The per capita money income for the average Nevadan is $27,625 according to the U.S. Census, which also tells us that the median household income is $55,553. If we assume for the sake of keeping the arithmetic simple that is take home pay, then the household has approximately $4,630 per month for all household expenses.
The median contract for rental housing in Las Vegas in 2009 was $883.00 per month. [CD] The median household cost for families with a mortgage stood at $1,783 per month. [CD] If we subtract the median household mortgage cost from that median household income the remainder for household components is $2847.
Then there are the utilities. The median household cost for utilities in Las Vegas is estimated at $82 per month, the mean is $208.00 [Bundle] If we subtract the median figure, the household now has $2765.
If our average household spends the national average amount on clothing and services as measured by the BLS, then we need to subtract another $1736 from the accounts for the year, or $162.00 per month. [BLS] We’re down to $1963.
Transportation expenses (automobiles ,gas, maintenance, insurance, etc.) will cost our median family approximately $750 per month; total average transportation costs ($8998/12) as reported by the BLS. There’s now $1213 remaining.
Now we have to subtract the average health care expense of $296 per month from the family coffers each month, $917 remains. Personal insurance and pension contributions will remove an average of $466 from the check book, there’s $747 remaining.
The “entertainment” budget (sporting events, sporting equipment, television, radio, sound equipment, video equipment, etc.) will shave another $217.00 from the balance. There’s $530 left.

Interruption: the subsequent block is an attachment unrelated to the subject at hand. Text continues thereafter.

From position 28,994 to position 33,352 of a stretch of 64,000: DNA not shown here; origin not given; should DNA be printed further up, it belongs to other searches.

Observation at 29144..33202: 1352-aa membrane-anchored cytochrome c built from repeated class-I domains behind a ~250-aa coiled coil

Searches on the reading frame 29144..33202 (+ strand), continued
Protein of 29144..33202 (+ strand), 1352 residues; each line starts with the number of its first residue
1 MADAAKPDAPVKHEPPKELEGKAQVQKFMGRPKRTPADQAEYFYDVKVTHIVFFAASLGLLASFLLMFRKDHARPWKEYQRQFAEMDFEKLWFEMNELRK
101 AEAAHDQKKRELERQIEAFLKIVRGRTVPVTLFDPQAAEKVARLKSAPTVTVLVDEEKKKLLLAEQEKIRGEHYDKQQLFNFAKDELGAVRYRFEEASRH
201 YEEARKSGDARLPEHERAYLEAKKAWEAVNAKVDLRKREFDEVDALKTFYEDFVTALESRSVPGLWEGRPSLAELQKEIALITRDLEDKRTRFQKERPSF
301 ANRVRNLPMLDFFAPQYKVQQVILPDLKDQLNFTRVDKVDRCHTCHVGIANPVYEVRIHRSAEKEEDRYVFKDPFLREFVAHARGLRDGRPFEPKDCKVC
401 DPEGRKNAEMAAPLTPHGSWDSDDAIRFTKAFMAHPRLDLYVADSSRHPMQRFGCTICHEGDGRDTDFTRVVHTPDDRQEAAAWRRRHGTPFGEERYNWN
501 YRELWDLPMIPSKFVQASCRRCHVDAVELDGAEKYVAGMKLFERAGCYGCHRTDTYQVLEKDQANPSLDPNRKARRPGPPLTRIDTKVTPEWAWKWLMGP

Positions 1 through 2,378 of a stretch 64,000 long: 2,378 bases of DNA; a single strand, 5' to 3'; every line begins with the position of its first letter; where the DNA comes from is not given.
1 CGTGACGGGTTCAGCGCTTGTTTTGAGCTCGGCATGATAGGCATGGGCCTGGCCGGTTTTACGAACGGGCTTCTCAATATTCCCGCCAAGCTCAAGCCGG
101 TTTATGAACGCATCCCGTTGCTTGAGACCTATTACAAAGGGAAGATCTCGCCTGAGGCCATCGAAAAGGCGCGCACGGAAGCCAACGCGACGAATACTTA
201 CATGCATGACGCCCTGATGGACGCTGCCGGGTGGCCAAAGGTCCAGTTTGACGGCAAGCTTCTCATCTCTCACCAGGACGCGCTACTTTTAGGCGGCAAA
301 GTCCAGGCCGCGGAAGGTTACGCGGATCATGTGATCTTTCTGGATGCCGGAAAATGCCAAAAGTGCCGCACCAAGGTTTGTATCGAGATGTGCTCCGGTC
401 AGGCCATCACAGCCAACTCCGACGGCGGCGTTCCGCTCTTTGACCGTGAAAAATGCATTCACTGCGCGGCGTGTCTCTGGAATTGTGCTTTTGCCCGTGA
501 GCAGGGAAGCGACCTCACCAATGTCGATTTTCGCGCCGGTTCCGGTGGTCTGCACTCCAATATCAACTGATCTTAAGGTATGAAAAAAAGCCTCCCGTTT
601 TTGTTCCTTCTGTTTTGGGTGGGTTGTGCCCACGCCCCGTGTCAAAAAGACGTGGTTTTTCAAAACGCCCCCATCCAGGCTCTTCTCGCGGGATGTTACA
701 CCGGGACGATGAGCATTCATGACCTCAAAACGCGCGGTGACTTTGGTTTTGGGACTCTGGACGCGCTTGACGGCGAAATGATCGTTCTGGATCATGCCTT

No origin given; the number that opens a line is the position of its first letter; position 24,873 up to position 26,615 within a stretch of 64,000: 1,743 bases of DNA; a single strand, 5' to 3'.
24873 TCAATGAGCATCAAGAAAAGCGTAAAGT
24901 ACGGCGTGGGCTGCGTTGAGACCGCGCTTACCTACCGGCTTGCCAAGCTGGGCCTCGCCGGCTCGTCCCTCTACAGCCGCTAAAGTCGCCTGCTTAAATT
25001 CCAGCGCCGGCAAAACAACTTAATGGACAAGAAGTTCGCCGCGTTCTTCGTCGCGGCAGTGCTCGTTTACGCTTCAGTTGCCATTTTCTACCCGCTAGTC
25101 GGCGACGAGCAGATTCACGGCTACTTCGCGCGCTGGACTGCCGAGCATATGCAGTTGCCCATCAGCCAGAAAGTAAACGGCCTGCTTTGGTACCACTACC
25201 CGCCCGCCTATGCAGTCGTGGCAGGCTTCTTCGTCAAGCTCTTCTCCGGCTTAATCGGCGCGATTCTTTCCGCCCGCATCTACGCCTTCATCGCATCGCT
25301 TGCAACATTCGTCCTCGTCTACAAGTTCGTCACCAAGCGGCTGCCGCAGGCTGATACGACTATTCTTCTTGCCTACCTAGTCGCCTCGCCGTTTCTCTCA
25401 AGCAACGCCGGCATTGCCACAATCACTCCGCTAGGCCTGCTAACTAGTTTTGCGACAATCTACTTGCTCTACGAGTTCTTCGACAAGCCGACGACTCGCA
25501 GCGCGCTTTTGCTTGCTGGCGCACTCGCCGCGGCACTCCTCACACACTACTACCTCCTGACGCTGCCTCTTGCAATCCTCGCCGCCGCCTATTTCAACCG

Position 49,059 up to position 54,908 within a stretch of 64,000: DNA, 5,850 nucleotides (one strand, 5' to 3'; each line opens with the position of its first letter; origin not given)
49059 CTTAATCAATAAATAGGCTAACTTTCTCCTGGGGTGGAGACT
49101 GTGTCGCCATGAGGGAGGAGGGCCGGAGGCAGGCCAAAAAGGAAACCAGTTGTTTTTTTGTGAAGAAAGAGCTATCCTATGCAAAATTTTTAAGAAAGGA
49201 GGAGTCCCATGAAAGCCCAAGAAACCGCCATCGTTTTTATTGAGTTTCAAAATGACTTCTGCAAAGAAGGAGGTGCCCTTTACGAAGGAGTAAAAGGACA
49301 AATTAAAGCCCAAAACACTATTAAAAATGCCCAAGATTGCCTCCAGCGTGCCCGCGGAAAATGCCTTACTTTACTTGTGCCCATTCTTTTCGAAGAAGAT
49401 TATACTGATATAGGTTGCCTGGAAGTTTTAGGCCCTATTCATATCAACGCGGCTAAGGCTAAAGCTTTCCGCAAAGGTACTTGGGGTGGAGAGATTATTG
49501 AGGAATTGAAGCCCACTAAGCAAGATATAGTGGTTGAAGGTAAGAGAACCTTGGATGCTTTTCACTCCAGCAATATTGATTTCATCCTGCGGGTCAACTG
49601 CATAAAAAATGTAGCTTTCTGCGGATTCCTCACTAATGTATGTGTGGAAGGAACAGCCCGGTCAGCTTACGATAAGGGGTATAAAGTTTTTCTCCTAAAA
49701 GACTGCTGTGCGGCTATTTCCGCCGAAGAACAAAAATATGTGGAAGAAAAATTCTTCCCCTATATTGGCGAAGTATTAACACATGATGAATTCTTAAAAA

If our median household donates the average monthly charitable donations, another $75 is subtracted. [BLS] There’s $455 remaining. The BLS also has a category called “all other expenses” which is a catch all for banking fees, personal hygiene care, reading materials, education (texts, tuition, etc.) This would consume another $296 per month. There’s $159 remaining.
Here’s where the You’re On Your Own ideology goes off the Reality Rails.
Please don’t attempt to convince me that an “average” family in Nevada or anywhere else in this country for that matter, can personally save enough to secure the retirement of all adult family members without the safety net of Social Security and secured pension funds (to which our hypothetical median family has been contributing.) However, the ideologues of the right would have us believe that an “average” family can self-fund not only retirement, but all the other security and social mobility assets as well.
Out of that $159 it’s expected a “family” can save for the educational expenses of all their children? That the “family” can save for all medical expenses, regular and emergency, with a Health Savings Account? That a family can save for a down-payment on a larger or better home? That a family can save for the expenses related to a natural or emergency disaster — the out of pocket expenses necessary after a house fire? That a family can save enough to afford to contribute to the housing and care services required for elderly members? Our hypothetical family could shave the “entertainment” budget to the bone, could slash the “other” category down to the toothpaste purchases — and still not be realistically expected to cover all their future expenses completely on their own.
Their children will still need student loans at reasonable interest rates. Their family will still need assistance getting affordable health care insurance. Their family will still need help from the rest of us to secure a decent retirement and health care in their later years.
Those who purport to be Pro-Family would do better to espouse policies which actually support our average, middle class, families.